Finland's Glittering Gift to Opera Opens at Last
Eighteen years in the making, Helsinki now boasts a world-class home for music and ballet
HELSINKI — A SNOW-COVERED sculpture garden designed by Kain Tapper entitled ``Prelude'' and a modernly designed arch emblazoned with the Finnish word ``Ooppera'' welcome visitors to the recently completed home of the Finnish National Opera.
Designed by Finnish architect Eero Hyvamaki, this is the first hall to be built in Finland specifically for opera and ballet productions.
Eighteen years in the making from the time a design competition was announced and its completion in December, the building is an impressive structure of white marble, granite, and glass.
The opera house joins several other important civic structures that line the gently curving shoreline of Toolonlahti Bay in central Helsinki: Sibelius Hall, home of the Helsinki Philharmonic Orchestra; the National Museum; and the City Theater.
From the bay-side entrance - for those arriving by car - or through the pedestrian entrance one story higher, high-vaulted glass foyers barely separate opera-goers visually from the outdoors. From the north foyer, all of central Helsinki is visible.
The walls of the entrance areas are essentially white plaster and tile, with floors of light-blue, veined Italian Carrara marble (the only building material used that is not of Finnish origin).
Rose-tinted beechwood tables in the cloakroom areas prepare visitors for the predominant wood color in the main auditorium. Specially commissioned paintings and sculptures adorn the walls of the intermission areas and help create a warm, artistic ambience in these large spaces.
Less than half the structure is visible from the outside. Only the glass-enclosed foyers and stage tower can be seen from afar. Theater working areas are mostly underground: loading docks, scene-construction shops, costume wardrobes, property-storage rooms, and scenery-storage areas.
The house has two theaters. The main auditorium, used for opera and ballet, seats 1,365 on the main floor, two curved balconies, and a gallery. The orchestra pit can accommodate 130 musicians.
The acoustics - always a serious concern with the opening of a new hall designed for music performance - are excellent. The view of the stage would have been better, however, if the main floor had been raked at a little steeper angle.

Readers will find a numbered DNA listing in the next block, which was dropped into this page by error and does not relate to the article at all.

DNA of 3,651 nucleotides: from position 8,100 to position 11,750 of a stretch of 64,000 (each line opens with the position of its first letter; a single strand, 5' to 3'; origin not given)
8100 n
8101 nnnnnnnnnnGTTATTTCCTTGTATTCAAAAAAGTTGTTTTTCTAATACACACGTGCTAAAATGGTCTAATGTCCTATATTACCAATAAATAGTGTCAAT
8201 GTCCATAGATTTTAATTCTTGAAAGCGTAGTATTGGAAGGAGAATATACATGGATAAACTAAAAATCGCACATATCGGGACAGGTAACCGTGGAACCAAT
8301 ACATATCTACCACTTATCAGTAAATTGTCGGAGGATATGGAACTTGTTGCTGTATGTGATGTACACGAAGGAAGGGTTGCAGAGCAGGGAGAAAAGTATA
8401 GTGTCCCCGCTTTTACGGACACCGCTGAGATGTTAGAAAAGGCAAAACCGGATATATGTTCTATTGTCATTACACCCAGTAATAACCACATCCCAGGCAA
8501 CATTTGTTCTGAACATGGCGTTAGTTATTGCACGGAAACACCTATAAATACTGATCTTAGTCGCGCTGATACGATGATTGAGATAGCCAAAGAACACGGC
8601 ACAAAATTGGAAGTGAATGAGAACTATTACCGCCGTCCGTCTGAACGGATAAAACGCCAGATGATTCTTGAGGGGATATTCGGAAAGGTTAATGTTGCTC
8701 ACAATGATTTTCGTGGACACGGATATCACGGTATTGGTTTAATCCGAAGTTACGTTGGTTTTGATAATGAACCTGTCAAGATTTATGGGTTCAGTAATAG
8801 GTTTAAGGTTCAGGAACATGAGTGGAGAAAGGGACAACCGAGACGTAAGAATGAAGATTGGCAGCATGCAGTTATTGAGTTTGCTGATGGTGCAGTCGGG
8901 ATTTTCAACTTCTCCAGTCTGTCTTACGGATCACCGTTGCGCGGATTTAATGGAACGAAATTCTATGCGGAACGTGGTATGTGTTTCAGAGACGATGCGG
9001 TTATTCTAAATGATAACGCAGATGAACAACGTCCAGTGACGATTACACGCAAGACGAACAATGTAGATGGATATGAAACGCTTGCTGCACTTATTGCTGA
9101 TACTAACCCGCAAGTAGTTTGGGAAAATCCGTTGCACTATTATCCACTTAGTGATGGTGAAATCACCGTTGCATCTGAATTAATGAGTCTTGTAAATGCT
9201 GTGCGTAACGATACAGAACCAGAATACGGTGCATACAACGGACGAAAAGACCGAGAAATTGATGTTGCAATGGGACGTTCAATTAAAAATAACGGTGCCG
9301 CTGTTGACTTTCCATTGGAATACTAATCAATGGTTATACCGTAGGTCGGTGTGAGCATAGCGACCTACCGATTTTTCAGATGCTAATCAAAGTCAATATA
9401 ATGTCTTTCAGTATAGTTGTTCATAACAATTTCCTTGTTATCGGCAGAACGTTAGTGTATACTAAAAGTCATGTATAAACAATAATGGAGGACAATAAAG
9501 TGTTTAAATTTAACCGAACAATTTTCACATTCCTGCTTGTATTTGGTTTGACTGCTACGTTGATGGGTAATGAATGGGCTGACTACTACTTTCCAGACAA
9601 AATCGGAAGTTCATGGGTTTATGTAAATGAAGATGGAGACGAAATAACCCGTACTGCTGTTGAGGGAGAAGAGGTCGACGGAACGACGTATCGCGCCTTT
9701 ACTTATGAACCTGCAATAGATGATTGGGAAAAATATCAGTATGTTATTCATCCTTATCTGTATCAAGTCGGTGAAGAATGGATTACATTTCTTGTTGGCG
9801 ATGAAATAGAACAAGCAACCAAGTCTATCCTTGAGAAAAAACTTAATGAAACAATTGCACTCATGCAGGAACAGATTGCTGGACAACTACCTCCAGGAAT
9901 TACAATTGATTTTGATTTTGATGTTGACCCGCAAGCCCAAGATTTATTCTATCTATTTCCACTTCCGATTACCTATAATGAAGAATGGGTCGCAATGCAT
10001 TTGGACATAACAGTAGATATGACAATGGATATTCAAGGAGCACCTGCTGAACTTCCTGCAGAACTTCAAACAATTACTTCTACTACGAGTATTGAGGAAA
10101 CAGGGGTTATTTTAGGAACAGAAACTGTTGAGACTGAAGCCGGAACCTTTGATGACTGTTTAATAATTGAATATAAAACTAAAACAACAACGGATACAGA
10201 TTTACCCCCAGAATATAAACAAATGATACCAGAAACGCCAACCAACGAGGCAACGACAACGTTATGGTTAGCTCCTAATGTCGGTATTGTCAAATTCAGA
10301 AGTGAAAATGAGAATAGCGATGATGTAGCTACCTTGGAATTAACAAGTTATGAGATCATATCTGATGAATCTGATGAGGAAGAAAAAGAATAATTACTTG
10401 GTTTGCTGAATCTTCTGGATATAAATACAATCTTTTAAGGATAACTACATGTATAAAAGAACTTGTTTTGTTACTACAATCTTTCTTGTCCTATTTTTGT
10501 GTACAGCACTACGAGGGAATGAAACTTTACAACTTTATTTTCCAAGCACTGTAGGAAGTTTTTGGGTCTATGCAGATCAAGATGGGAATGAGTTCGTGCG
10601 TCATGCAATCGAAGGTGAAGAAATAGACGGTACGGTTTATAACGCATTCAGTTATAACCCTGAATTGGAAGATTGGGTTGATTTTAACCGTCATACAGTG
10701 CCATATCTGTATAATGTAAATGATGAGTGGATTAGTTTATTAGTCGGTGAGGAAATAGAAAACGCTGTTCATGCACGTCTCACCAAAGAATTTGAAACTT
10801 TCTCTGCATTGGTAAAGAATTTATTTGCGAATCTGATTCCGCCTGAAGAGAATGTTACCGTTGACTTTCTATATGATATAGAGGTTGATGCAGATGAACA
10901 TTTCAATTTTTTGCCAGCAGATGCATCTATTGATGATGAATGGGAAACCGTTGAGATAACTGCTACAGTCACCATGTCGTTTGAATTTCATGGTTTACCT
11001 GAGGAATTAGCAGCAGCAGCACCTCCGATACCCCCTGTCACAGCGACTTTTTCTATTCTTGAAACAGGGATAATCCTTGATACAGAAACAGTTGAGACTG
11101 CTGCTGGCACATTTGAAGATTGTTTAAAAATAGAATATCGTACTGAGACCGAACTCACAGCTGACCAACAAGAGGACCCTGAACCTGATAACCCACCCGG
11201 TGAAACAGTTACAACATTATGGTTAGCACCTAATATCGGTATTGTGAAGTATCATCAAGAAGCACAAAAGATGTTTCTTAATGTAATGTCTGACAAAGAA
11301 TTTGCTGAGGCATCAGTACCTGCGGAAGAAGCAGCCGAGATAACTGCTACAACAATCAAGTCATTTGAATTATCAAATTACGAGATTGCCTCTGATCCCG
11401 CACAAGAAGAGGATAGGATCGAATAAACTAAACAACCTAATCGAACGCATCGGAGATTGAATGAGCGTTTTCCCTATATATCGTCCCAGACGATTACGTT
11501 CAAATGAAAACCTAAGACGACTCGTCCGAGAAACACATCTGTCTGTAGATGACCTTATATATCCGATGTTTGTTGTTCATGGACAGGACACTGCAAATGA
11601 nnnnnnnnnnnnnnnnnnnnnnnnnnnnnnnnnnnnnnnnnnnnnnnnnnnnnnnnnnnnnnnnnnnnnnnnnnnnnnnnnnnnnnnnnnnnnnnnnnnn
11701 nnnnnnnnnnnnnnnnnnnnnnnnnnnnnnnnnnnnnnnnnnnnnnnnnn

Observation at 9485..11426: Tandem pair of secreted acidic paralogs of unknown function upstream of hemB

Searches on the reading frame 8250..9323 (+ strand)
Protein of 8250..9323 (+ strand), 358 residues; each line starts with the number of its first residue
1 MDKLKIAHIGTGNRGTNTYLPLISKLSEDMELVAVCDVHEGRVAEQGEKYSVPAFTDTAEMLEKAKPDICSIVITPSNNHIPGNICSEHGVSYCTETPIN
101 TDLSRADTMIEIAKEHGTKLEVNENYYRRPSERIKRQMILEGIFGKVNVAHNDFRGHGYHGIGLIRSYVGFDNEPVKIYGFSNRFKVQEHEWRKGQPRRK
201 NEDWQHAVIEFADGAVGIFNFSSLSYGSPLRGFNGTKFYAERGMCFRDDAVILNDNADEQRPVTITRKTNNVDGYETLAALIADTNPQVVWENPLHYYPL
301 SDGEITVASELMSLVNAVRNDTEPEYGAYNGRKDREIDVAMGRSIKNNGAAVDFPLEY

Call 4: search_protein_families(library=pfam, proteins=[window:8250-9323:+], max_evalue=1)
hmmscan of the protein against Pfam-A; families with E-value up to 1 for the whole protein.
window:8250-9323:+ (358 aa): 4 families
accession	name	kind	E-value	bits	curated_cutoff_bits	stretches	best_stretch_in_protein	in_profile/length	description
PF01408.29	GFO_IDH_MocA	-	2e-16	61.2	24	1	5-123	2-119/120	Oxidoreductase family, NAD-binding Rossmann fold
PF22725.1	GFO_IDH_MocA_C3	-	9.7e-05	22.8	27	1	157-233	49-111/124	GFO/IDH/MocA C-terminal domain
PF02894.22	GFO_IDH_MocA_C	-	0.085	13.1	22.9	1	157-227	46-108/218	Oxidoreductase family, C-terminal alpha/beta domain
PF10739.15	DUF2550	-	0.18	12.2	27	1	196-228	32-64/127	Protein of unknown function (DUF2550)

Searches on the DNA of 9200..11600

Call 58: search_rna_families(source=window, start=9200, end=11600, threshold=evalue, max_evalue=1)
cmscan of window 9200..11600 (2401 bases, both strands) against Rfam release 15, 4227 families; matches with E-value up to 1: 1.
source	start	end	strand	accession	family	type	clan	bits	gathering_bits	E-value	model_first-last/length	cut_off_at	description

Because of the overall contour of the auditorium with its four levels, no patron is far from the playing area of the stage, thus giving a feeling of intimacy.
A smaller hall, called the Alminisali, is named for Alfons Almi, who long championed the need for a permanent home for Finnish opera. It was designed to be highly ``adjustable.'' Seating capacity can vary from 180 to 480. The stage can extend to the size of the main auditorium or shrink to a tiny area only a few feet square.
The hall's acoustics vary from a resonance time of 1.5 to 3 seconds. The Alminisali is used for rehearsals, experimental productions, and educational programs.
FINANCIAL problems were responsible for most of the 18-year delay in building the structure.
The project was pushed from one government office (the Ministry of Education) to another (the National Board for Public Works). The opera company is run by a government-established foundation that receives most of its money from the Ministry of Education through profits earned by the national lottery.
When construction finally began, it coincided with the frantic boom period in the building industry, raising costs above the amount estimated. This, in turn, necessitated elimination of an exhibition area and some scenery-storage space from the plans.
An extraordinary number of subcontractors were brought in, and, toward the end of construction, the project was overshadowed by a global recession. Bankruptcies and delivery difficulties further delayed the opening two years.
Since Finland is beset by recession, unemployment, and soaring public debt, a small band of protesters demonstrated against the high cost of the structure outside the opera house on opening night. Now, unless the government can find additional funds to increase the budget, 30 orchestra musicians and 20 chorus singers will soon need to be released, significantly paring down a company that had 480 employees in 1993.
Performances during opening week featured ``Kullervo,'' an opera commissioned for the gala festivities; ``Carmen,'' the world's most frequently staged opera; and the ever-popular Tchaikovsky ballet ``Swan Lake.''
Architect Eero Hyvamaki sums up the meaning of the new opera house when he says, ``It's meant for all Finns.''
General director Walton Gronroos adds, ``For the first time in the history of the company, we now have the chance to present opera and ballet on their true scale in a theater specifically built for the purpose.
``The building is society's gift to us as a company. What we fill it with will be our gift to society,'' he says.